The Occupational Therapy students spent their Spring Break continuing their learning. During that week, approximately 40 out of 73 Occupational Therapy graduate students attended the American Occupational Therapy Association Annual Conference to present their research projects. “We are so proud of our students because they have the opportunity to present their research at a professional conference”, says Dr. Wynn Schultz- Krohn, chair, department of occupational therapy. “This is a peer-reviewed professional conference and we have over half of the graduates accepted to present their research. We also have seven faculty members presenting their research at this conference. Although that means no Spring Break for the faculty members, the conference held in New Orleans was a very fun place to learn,” says Dr. Wynn Schultz-Krohn.
The SJSU Occupational Therapy Student Honor Society, Pi Theta Epsilon (PTE) along with members of the SJSU Student Occupational Therapy Association (SOTA) joined forces to raise money to support occupational therapy research. The combined efforts of POTE and SOTA raised the largest amount ever recorded for this annual student fund raising event! Students from large, private R1 institutions, such as Columbia, typically raise the largest amount to support research. This student fund raising effort reflects the “pay-it-forward” mindset of the occupational therapy graduate students to support research efforts in the profession of occupational therapy.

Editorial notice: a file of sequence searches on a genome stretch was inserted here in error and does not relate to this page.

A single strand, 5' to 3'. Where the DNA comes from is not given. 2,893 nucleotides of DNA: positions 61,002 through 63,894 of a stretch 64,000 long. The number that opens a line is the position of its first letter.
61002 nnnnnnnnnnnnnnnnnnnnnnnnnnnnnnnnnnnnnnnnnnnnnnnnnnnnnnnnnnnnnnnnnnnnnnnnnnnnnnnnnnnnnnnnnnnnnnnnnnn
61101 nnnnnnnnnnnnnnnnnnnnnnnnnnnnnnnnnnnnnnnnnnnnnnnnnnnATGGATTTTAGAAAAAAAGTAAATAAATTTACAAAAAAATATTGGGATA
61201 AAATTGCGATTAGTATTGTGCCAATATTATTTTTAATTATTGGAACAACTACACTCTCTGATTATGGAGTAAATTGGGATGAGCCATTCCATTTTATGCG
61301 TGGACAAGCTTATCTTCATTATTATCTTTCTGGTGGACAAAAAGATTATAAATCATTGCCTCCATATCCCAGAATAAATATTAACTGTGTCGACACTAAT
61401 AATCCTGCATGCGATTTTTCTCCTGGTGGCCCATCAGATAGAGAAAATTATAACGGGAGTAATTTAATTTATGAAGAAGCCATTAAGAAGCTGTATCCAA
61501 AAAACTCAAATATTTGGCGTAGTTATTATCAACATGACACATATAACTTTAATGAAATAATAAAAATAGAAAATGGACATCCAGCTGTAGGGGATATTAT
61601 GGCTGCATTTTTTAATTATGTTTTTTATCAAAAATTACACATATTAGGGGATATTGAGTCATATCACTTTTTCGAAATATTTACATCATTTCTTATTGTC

Some of the topics presented at the conference by faculty and students included:
Political Advocacy of occupational therapy students
Mothers’ co-occupations after NICU discharge
Social problem solving and simulations
Financial literacy with homeless teens
Fostering decision making skills with homeless children
School based practice
Relationship between sleep and interactive technology
Parents’ perceptions of risk with children’s everyday occupations
Evidence based dysphagia